John Murray’s most amazing characteristic is that he could look both tall and small simultaneously. As a wicketkeeper, he needed to be squat and compact, but such was his emphasis on style and stance that he managed this despite being 5ft 10ins, rather tall for one of his craft.
I was attracted to him because my Playfair annual told me that he was born in Kensington, where I lived, and I also had aspirations to be a wicketkeeper. There could not have been a better model. Style was JT’s watchword. I first watched Middlesex in the early 1960s and he was already there, ensconced as that underperforming side’s wicket keeper, a position he first gained in 1956 and would retain for two decades. I used to cycle to Lord’s from South Kensington after school and the kindly gatekeepers would usually let me in for free, as well as keeping an eye on my bicycle for me.
I liked particular catching up on the post-tea proceedings on the first day when I would normally get the fag end of the innings of the side batting first who would, in those days, traditionally declare at around 300, and then watch the Middlesex quicks, Moss and Warr, steaming in for half an hour hoping to capture a couple of cheap later wickets. Murray would stand far back to them, going through his little routine before every ball, lifting his hands, touching the cap he always wore and crouching down ready to snaffle an edge. He would move effortlessly rarely tumbling to take the ball but occasionally he would dive full length making extraordinary catches look simple. While he was naturally stylish, one suspects that quite some deliberate effort went into staying so controlled and so neat as even the way he passed the ball through to the slips after he had taken it was done with panache.
His batting was the same. His drives, in particular, were perfection, straight out of the textbook and Tony Lewis once wrote that he was the only batsman who could make hooking the West Indies fast bowlers, something which took courage in those pre-helmet days, look elegant, ‘with the balance of a skater’.
His batting average of around 20 could, indeed should, have been so much higher. His most famous innings, after all, was a century scored against the West Indies in their pomp with Hall and Griffiths spearheading the attack and Sobers and Gibbs as the other two main bowlers. I was at the Oval for that match in 1966 when England had nothing to play for except pride as they were three – nil down in the series. Murray came in at number 9 when England were still 100 behind the West Indies first innings total of 268. Another defeat seemed on the cards but there was still Tom Graveney, who matched Murray in elegance. They put on 217, with both scoring centuries, and the combined perfection of their batting must have so inspired the tail that both Snow and Higgs, at No 10 and No 11, went onto score 50s, an unprecedented feat in test cricket. England went on to win by an innings, some consolation for a painful summer.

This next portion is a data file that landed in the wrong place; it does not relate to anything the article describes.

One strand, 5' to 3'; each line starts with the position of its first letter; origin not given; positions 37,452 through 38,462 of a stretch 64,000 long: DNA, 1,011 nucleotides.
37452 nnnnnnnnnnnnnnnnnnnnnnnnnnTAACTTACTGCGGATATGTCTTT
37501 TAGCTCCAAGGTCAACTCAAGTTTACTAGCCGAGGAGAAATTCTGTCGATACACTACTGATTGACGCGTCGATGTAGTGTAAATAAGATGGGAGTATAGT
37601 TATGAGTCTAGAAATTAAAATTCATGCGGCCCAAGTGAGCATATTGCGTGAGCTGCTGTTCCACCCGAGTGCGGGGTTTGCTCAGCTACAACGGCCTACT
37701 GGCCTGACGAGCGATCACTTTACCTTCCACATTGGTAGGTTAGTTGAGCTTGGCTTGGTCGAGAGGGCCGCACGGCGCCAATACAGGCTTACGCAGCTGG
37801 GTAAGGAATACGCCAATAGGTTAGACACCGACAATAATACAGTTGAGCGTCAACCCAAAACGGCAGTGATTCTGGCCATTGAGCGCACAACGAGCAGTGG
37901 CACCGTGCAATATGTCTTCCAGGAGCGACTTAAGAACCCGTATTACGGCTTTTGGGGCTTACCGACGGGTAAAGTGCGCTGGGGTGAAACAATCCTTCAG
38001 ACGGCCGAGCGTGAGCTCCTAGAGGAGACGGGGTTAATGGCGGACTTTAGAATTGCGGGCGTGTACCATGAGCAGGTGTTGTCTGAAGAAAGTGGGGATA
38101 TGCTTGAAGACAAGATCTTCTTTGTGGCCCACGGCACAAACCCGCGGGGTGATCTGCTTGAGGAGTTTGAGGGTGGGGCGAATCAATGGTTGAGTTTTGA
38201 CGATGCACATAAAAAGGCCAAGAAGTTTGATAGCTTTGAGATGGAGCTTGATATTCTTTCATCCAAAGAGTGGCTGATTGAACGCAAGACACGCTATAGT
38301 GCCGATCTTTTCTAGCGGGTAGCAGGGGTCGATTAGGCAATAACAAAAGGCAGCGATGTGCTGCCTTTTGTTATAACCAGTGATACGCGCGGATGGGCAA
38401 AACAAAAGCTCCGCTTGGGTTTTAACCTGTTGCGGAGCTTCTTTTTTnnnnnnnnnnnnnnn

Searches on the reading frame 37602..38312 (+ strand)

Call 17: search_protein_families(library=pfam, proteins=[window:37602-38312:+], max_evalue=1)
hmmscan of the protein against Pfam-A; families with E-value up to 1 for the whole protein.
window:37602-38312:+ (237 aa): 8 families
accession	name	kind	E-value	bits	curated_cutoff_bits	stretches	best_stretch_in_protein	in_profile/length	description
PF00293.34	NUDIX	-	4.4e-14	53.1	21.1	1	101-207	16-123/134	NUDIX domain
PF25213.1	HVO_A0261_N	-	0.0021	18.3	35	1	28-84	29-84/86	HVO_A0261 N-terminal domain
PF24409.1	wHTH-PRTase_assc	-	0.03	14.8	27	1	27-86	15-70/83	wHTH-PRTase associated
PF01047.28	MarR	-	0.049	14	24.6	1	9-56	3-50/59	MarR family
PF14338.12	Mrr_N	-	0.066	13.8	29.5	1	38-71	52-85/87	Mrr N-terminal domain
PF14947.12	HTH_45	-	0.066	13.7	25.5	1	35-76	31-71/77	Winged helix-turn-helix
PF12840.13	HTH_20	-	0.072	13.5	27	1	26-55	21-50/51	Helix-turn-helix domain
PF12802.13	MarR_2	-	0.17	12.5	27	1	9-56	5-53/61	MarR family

I remember, too, the other side of Murray’s batting, coming in late down the order for a county game when Middlesex had needed just over 100 to beat Glamorgan and had unaccountably collapsed on an easy pitch. A couple of boundaries would have done it and that was too tempting. He was out for one or two, lbw, aiming to drive when perhaps he should have just tried to grub out a few singles, and Middlesex lost by a couple of runs.
At the time, Middlesex’s trademark dismal was c Murray b Titmus, though there was quite of smattering of st Murray b Titmus too. It was the ball that drifted away from the batsman which so often ended up in Murray’s gloves off an edge and the stumpings were invariably brilliant leg side efforts to balls fired in deliberately – presumably on a prearranged signal – outside the batsman’s legs at yorker length..
Murray professed little interest in statistics but those of his career are truly remarkable. He was one of just six wicketkeepers to achieve 100 dismissals in a season and, even more amazing, in 1957 when he scored 1,025 runs and obtained 104 dismissals, he became only the second player to achieve the wicketkeepers’ double. His career total of 1,527 was beaten only, later, by Bob Taylor.
He was, though, a nearly man. The fashion for choosing wicketkeepers who could bat rather than the best stumper had already been established and Murray lost out to Jim Parks who had got into the test side on his batting alone before taking up the gloves, just like Alec Stewart. In his long career, he only played 21 tests, despite that brilliant century against the West Indies.
Murray, though, deserved better. His batting could undoubtedly have improved sufficiently to make a useful contribution at number 7 in test matches but in those days selectors tended to look at already developed skills rather than potential. He was the better wicketkeeper than Parks, although there was Keith Andrew of Northamptonshire to be considered, but he was a genuine tail ender with very little batting ability. Murray though never complained. It would have been inelegant to do so.